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Lagos May Begin Chloroquine Clinical Trial

The Lagos State Government has said it will soon begin chloroquine clinical trial for the treatment of the novel coronavirus disease within the next week or thereabouts. This is sequel to the approval by the National Agency for Food and Drug Administration and Control that chloroquine could be used for the clinical trial treatment of the deadly disease. The state Commissioner for Health, Prof Akin Abayomi, said at a media briefing in Ikeja that there would be three arms of the trial, capturing treatment, prevention and care for high-risk individuals, like elderly persons with underlying ailments such as hypertension, diabetes and obesity. Findings by Saturday PUNCH revealed that the state submitted its final protocol to NAFDAC on Thursday evening as it awaits the approval of the agency in preparation for the commencement of the hydroxychloroquine clinical trial treatment next week. NAFDAC, which approves medicines meant for clinical trials, had on March 20 approved the use of chloroquine for clinical trial treatment of the novel disease, warning however that the approval was not for the drug to be used as a treatment for the virus. The Director-General, NAFDAC, Prof Mojisola Adeyeye, also confirmed to Saturday PUNCH a few weeks ago that only Lagos State, which has the highest number of cases and is the epicentre of the virus in the country, had signified interest in using the drug for a clinical trial to find treatment for the virus. And in a recent interview with Punch, the DG said the state government had sent its protocol to NAFDAC for final approval which would allow it to begin the clinical trial. She said, “For a clinical trial, you will have to write a protocol and Lagos State submitted its protocol to us. We vetted it back and forth and now they are about to start. It has to be well designed because whatever comes to the scientific world must be defensible. That is the essence of clinical trial treatment planning. “It has to be well thought out. How many patients will give us a statistical result that will be interpreted well and give a level of confidence? So, these are the kinds of things that go into a clinical trial protocol. We have come alongside Lagos State to review their protocols and they are about to start.” However, the commissioner said on April 7 that the state had concluded plans to start COVID-19 clinical trial in partnership with the Nigeria Centre for Disease Control and other institutions. Meanwhile, addressing journalists on Friday, Abayomi said the clinical trials were coming at the most appropriate time given the number of cases the state had been recording in recent times. He noted that the state would use hydroxychloroquine produced by original manufacturers and not the generic one and that the state was set to receive “thousands and thousands of the tablets.” He said, “To put together a clinical trial is a very difficult thing; there are people that specialise in clinical trial research. We have to perform the clinical trial in such a way that we would be able to get a very clear result out of it and it won’t have any bias. “We are planning almost three arms of the hydroxychloroquine trial; one arm of the trial would be for treatment. In other words, if you present with COVID-19 and you test positive, does hydroxyl chloroquine improve your chances of not dying from it or does it shorten the amount of time between when you are diagnosed and when you are cleared of the virus and you are ready to be discharged? “We are also using it as prevention. For example, if you want to test, when you give the hydroxychloroquine to the health care professionals as prevention, does it protect them from getting infected by COVID-19? “We also want to use it among people in the communities who have high risk. For example, somebody who is over the age of 70 with hypertension, diabetes or obesity, we know that if you have COVID-19, you are at risk of developing severe to critical symptoms, so if we give members of the public on this clinical trial access to the original hydroxychloroquine, we will protect certain high-risk persons from developing or contracting COVID-19. “These are the arms we are developing in our clinical trial strategy. There is a lot happening around this activity and I think within the next week or so, we would have commenced the trials.” The commissioner noted that it needed NAFDAC’s permission, ethics approval and recruitment of the participants in the trial. He added, “As I said, we are still in the early part of the outbreak, so we have a long way to go and the trials are coming in at a time we feel the most appropriate; when we are seeing at least 100 cases a day. It will be easy for us to perform those clinical trials with the number of cases that we are seeing.”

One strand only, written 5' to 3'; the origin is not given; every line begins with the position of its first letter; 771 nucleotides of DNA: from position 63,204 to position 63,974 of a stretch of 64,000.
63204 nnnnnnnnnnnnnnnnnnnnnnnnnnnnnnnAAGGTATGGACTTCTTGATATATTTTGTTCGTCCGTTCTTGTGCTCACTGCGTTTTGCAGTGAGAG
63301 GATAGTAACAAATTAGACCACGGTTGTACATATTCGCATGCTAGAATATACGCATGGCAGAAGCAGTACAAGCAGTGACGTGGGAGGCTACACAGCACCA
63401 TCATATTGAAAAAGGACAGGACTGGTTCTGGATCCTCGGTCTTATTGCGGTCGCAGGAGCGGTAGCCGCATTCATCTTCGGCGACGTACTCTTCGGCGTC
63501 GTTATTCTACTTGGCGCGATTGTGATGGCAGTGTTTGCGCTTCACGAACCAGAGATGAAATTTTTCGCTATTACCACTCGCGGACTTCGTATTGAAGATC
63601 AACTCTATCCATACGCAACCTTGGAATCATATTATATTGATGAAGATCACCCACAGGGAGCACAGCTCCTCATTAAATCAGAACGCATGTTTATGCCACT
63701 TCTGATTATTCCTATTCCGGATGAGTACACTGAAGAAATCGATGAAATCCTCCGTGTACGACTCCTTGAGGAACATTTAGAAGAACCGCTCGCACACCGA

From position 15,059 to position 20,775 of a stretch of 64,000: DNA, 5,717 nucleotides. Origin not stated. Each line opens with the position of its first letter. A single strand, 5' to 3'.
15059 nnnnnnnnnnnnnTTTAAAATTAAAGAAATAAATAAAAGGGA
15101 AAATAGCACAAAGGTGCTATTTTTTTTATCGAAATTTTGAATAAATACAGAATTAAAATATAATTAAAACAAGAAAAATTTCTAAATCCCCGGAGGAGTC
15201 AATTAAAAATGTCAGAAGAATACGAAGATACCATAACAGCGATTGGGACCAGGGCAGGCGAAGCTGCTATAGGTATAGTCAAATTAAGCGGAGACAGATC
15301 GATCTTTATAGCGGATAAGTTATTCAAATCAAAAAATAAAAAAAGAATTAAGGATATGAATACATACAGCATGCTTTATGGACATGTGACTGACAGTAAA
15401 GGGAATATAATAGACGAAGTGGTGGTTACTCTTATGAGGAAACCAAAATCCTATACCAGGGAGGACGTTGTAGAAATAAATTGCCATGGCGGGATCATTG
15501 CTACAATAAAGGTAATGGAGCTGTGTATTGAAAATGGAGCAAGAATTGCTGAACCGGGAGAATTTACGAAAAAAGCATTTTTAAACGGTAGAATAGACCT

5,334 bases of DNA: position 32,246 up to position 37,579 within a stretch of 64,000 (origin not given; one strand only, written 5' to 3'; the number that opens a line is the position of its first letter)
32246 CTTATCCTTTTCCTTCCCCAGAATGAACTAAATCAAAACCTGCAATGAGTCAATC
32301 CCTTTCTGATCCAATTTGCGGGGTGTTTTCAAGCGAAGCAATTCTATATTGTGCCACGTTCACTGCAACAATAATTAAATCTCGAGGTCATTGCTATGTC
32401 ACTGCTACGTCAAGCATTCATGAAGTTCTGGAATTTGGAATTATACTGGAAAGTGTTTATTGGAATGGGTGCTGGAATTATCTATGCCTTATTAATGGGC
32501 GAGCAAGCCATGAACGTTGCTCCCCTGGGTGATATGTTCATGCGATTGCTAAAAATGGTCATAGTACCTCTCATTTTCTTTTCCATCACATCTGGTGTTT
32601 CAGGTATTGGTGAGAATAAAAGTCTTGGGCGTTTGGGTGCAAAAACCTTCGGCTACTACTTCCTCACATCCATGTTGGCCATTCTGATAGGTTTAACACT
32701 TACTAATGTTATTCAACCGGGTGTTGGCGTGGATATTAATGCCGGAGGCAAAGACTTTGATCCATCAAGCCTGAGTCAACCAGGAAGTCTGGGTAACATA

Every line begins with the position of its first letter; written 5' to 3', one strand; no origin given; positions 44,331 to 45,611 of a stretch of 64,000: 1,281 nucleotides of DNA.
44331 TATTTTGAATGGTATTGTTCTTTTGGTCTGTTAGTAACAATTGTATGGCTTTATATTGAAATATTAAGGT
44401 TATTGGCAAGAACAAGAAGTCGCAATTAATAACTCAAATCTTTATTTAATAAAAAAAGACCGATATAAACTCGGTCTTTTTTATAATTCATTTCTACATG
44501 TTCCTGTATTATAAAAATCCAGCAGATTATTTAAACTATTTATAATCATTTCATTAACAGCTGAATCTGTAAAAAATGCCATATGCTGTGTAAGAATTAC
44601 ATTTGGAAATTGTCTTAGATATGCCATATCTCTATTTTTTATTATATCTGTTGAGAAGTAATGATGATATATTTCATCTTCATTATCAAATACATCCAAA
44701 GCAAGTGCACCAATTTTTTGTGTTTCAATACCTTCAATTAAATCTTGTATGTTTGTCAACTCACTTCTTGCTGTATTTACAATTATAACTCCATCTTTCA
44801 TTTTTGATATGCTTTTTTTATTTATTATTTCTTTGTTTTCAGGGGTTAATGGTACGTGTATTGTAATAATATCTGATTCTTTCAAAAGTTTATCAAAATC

Source- The Punch


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